instruere...inlustrare...delectare Disputations

Friday, December 28, 2007

OPIE & Friends, Vol I, No. 1


Thursday, December 27, 2007

Comedy is a funny subject

No, seriously.

According to Aristotle, comedy as a dramatic form "aims at representing men as worse... than in actual life":
Comedy is, as we have said, an imitation of characters of a lower type -- not, however, in the full sense of the word bad, the ludicrous being merely a subdivision of the ugly. It consists in some defect or ugliness which is not painful or destructive.
He goes on to say that satisfying endings -- when "the poet is guided in what he writes by the wishes of his audience," is a pleasure
proper ... to Comedy, where those who, in the piece, are the deadliest enemies- like Orestes and Aegisthus- quit the stage as friends at the close, and no one slays or is slain.
So if we have ludicrous characters who reach a happy ending, we have a comedy.

Daily life provides the characters, Christian Revelation provides the ending. The conclusion is inescapable: The story of creation is a comedy.

And yet... well, I mean, is this funny? Human defects and ugliness are all too often painful and destructive. Is it even meaningful to talk about representing men as worse than they are in real life?

Maybe the way to keep the comedic perspective without denying the sorrow is by building the story around the most ludicrous joke imaginable: the Incarnation. How laughable, to see God Almighty as a human infant! That's even better than seeing the bank manager get a pussful of cream pie. Talk about imitating characters of a lower type.

Christians can be too close to the Gospel -- can I say too reverent? -- to categorize it according to human experience. We might even be particularly resistant, since in recent times a lot of effort has been put into reducing the Gospel to just and merely a human experience.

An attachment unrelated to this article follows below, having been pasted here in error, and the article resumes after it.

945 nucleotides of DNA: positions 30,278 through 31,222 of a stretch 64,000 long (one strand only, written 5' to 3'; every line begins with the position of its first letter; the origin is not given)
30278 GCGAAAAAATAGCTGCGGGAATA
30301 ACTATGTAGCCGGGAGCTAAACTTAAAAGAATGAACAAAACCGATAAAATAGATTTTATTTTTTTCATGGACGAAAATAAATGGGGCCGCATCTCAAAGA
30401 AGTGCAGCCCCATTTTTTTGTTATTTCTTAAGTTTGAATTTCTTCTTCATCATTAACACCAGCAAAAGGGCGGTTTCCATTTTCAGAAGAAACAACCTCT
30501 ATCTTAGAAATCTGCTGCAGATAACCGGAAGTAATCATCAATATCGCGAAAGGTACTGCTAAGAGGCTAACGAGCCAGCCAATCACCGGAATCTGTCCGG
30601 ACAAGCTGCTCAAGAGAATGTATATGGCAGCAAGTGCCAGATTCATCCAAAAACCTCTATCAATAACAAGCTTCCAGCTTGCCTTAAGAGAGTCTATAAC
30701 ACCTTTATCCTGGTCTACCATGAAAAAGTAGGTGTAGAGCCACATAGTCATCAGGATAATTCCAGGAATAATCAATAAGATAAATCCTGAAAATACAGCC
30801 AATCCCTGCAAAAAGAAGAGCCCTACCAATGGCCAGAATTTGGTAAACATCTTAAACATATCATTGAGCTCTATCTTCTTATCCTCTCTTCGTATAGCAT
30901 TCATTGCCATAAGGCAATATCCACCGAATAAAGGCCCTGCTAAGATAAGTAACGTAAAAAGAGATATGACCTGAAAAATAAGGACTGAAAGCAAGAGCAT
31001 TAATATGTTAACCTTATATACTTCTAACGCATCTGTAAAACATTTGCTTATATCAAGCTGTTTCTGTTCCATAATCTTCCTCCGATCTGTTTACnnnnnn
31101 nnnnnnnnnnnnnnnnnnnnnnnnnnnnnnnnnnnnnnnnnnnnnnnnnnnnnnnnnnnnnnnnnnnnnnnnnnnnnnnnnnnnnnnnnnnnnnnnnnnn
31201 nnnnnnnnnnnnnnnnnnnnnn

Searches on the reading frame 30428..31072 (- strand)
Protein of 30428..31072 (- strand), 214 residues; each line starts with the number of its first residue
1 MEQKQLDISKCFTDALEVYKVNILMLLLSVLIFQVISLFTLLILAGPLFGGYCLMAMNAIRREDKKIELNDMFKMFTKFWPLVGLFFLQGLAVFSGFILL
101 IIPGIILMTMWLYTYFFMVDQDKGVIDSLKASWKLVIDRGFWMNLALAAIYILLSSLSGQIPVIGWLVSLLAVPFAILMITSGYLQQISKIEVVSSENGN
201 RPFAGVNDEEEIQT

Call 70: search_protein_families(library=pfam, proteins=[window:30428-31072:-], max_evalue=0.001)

But while Christ's life, death, and resurrection are unique in all sorts of ways, they are still (though not merely) human experiences. In the interests of evangelization, we should be prepared to talk about them as such -- and, I'd add, in the interests of entering more deeply into their mysteries, we could do worse than thinking about them as such.

In all the complexities of human nature -- including our propensity for story and drama -- God has, so to speak, scattered lots of rifles, and I believe He's too good a dramatist to intend that they not be fired in the final act.


Wednesday, December 26, 2007

Repeat after me

In his Angelus for St. Stephen's Day 2006, Pope Benedict XVI gave a good short explanation of the suitability of celebrating the first martyr on the second day of Christmas:
For believers the day of death, and even more the day of martyrdom, is not the end of all; rather, it is the "transit" towards immortal life. It is the day of definitive birth, in Latin, dies natalis. The link that exists then between the "dies natalis" of Christ and the dies natalis of St Stephen is understood.

If Jesus was not born on earth, humankind could not be born unto Heaven. Specifically, because Christ is born, we can be "reborn"!
I noticed one echo of the Christmas Liturgy of the Word (for Mass at Midnight) in the St. Stephen's Day Mass. Isaiah prophesied:
The people that walked in darkness, have seen a great light: to them that dwelt in the region of the shadow of death, light is risen.
And Luke wrote of St. Stephen's vision before the Sanhedrin:
Now hearing these things, they were cut to the heart, and they gnashed with their teeth at him. But he, being full of the Holy Ghost, looking up steadfastly to heaven, saw the glory of God, and Jesus standing on the right hand of God. And he said: Behold, I see the heavens opened, and the Son of man standing on the right hand of God.
God's glory is made present on earth. The words of Isaiah and the words of St. Stephen are the same words. They're the words we're supposed to speak to the world, which we can do if we too look up steadfastly to heaven.

UPDATE: The echo continues into the first reading for the Feast of St. John the Evangelist:
What was from the beginning, what we have heard, what we have seen with our eyes, what we looked upon and touched with our hands concerns the Word of life-- for the life was made visible; we have seen it and testify to it and proclaim to you the eternal life that was with the Father and was made visible to us-- what we have seen and heard we proclaim now to you, so that you too may have fellowship with us; for our fellowship is with the Father and with his Son, Jesus Christ.
Light, glory, life: it's all visible to those who look for it.


Monday, December 24, 2007

Merry Christmas Season

From the Nativity of the Lord, through Epiphany, to the Baptism of the Lord, may the Goodness of the News so fill you with joy that the world can't help but sing with you.


Sunday, December 23, 2007

Short takes

During today's Offertory, we sang "Like a Child Rests," with the Psalm 131-inspired refrain,
Like a child rests in its mothers arms,
So will I rest in you.